UK retailers face bankruptcy affecting 25,000 employees, NASDAQ proposes diversity requirements for listed companies, and Google Maps launches a newsfeed

Also: Sephora partners with Kohl’s for in-store shops, Microsoft offers a ugly holiday sweater for a good cause, how thriving company cultures help mitigate COVID-19 damage, and more.

Hello, communicators:

Budweiser is aiming to take the sting out of buyers’s remorse for purchases made on Cyber Monday by offering consumers a chance to win $10,000 and Budweiser Zero.

Twitter users have been sharing their e-commerce horror stories and mistakes under the hashtag #ShopResponsibly—the tagline for Budweiser Zero’s holiday campaign.

Here are today’s top stories: 

UK retailers Debenhams and Arcadia Group collapse

 Arcadia Group, the parent company of retail chains Topshop, Miss Selfridge, Dorthy Perkins and more, filed for bankruptcy. Though Arcadia’s companies will continue operations as it’s under administration, the future is uncertain for its 466 stores (22 of which are outside of the United Kingdom), along with the group’s 13,000 employees.

The New York Times reported:

On Friday, Arcadia said lockdowns to curb the spread of coronavirus have had a “material impact” on its business. In recent years, the company has struggled to keep up with fast-fashion online rivals, and its dependency on physical stores has been a disadvantage as the virus has sped up the long-running demise of the British high street.

Following Arcadia Group’s filiing, U.K.’s largest department store chain, Debenhams, announced it was unable to find a buyer and will permanently close its 124 locations throughout the U.K. as well as its e-commerce site, as well as laying off its 12,000 employees.

Why it’s important: The announcements underline the struggle for retailers amid the COVID-19 crisis, but the bankruptcies can also serve as a reminder that e-commerce is here to stay. Both Arcadia Group and Debenhams are large and established retailers, but that won’t save them in the face of changing consumer behaviors that have led to sharp declines of in-store sales. If you think that online shopping is a limited trend during the pandemic, think again.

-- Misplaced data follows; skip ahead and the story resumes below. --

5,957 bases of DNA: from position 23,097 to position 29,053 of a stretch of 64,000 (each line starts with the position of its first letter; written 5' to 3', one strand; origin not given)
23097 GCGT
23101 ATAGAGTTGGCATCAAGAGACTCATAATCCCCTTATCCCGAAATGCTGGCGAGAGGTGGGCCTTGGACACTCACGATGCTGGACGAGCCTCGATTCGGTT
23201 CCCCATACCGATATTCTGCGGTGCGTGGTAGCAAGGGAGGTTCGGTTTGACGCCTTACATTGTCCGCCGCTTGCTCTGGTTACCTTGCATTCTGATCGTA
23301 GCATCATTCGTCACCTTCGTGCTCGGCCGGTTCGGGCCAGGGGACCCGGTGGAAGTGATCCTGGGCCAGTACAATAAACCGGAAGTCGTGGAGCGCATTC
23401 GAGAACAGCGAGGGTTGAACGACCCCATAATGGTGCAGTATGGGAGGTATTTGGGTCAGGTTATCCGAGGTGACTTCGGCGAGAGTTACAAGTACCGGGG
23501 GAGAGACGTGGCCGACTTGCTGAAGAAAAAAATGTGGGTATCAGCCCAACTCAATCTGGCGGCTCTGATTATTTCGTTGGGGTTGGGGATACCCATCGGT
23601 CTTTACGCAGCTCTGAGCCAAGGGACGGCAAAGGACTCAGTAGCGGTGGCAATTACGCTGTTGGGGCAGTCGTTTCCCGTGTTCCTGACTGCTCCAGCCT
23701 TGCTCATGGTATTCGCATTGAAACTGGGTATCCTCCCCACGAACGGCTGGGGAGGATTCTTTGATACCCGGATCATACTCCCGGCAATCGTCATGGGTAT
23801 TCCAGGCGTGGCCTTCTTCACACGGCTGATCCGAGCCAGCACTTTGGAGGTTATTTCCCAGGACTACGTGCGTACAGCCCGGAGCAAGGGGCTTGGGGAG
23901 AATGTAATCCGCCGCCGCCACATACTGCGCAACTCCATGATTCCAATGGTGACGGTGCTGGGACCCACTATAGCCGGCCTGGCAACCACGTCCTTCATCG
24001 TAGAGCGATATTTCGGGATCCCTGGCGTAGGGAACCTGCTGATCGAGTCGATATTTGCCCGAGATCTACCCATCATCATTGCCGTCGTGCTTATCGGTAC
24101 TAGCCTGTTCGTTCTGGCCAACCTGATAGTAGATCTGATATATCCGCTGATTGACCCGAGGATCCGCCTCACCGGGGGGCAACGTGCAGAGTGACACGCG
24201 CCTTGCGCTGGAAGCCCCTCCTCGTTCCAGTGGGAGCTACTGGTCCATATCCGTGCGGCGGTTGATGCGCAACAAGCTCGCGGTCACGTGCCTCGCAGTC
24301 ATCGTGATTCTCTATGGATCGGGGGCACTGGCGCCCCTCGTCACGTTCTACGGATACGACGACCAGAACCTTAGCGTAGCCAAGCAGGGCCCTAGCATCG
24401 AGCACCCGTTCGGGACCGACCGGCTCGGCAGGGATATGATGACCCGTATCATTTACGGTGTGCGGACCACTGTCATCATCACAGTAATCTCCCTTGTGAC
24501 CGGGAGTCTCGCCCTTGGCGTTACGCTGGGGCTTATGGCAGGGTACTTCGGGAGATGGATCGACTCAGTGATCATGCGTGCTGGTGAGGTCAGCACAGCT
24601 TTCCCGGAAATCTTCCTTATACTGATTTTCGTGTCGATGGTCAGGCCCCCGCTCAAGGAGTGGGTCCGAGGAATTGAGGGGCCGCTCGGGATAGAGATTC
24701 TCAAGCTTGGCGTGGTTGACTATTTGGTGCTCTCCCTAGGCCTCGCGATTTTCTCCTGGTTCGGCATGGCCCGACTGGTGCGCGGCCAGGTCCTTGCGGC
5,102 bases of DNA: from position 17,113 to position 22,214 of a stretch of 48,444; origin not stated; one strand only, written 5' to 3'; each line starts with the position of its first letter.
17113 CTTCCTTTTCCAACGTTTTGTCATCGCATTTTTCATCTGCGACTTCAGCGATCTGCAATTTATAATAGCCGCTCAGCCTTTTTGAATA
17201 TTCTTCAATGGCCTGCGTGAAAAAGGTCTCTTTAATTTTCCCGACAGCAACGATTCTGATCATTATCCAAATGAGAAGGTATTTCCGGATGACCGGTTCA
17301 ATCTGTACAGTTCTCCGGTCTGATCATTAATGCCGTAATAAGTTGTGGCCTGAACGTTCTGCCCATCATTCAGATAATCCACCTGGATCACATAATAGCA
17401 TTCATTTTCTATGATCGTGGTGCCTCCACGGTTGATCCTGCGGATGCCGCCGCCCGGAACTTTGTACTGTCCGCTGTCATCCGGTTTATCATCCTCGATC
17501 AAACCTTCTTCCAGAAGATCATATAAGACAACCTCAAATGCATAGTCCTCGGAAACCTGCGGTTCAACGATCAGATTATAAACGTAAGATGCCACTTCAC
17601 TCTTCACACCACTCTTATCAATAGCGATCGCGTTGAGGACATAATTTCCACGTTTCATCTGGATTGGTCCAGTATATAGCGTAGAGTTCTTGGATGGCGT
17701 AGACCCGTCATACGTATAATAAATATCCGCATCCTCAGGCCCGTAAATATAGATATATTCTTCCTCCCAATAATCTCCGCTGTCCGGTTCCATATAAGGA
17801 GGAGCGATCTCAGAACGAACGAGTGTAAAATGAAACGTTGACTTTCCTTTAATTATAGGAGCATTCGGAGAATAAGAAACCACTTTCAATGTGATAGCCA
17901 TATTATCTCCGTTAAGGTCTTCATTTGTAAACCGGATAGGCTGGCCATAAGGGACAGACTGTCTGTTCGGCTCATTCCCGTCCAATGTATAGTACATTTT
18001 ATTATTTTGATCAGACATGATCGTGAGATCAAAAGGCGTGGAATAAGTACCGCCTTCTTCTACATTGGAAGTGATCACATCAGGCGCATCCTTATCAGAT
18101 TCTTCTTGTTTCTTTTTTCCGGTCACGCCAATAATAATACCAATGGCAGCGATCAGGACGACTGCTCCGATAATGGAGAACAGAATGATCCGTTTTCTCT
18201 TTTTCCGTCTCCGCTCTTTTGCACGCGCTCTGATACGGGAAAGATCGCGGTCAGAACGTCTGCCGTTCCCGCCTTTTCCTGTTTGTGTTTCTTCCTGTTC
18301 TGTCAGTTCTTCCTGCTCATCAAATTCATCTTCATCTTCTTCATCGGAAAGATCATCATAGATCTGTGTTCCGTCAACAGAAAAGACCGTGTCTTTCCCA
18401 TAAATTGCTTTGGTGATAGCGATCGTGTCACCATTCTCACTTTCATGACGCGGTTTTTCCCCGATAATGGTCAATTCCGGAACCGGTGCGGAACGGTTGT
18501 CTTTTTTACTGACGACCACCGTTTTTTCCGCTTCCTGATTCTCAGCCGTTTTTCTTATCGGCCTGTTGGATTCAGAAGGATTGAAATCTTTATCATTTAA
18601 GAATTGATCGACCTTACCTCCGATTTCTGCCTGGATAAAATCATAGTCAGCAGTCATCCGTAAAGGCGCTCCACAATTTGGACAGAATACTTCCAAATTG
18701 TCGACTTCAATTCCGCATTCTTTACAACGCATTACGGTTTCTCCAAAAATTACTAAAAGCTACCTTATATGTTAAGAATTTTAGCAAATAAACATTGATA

NASDAQ is working on diversity requirements for the almost 3,000 organizations that are listed on its stock exchange—and the majority fall short. That means companies will have to improve or publicly justify why they should remain listed.

The requirements push the organizations to have at least one woman on their boards, as well as a director who comes from a racial minority or identifies as LGBTQ+.

 The Wall Street Journal reported:

Around 80% or 90% of companies had at least one female director, but only about a quarter had a second one who would meet the diversity requirements, a person familiar with the review said, adding that it was difficult to measure because of inconsistencies in the way companies report such data.

The proposal is a huge step in pushing for meaningful diversity and inclusion initiatives within organizations executive structures.


O.C. Tanner Institute’s 2021 Global Culture Report revealed that along with burnout rising 15% among respondents, employees’ sense of wellbeing dropped 15% because of the COVID-19 crisis, their sense of appreciation declined 13% and employees’ net promoter score fell 6%.


Image courtesy of O.C. Tanner Institute.

 However, organizations with thriving company cultures are faring much better during this time of continuing uncertainty. Organizations that lack an outstanding workplace culture have experienced a 52% drop in employee engagement, 51% drop in employees’ net promoter score, 51% decline in inclusion and 81% increase of employee burnout—all elements which affect customer service offerings, branding, purpose-led initiatives and more:


Image courtesy of O.C. Tanner Institute.

As more consumers purchase from brands that align with their values, company culture has become even more crucial to communicators’ initiatives, no matter where your focus or department.

You can read the entire report here.


Looking for more insight on how to address the current global crisis and lead your organization into a strong recovery?


Join Ragan’s Crisis Leadership Network to network and brainstorm with peers, get the latest intelligence and research and start to strategize for the future of your organization.

Learn more about this exclusive membership here.

Google Maps launches newsfeed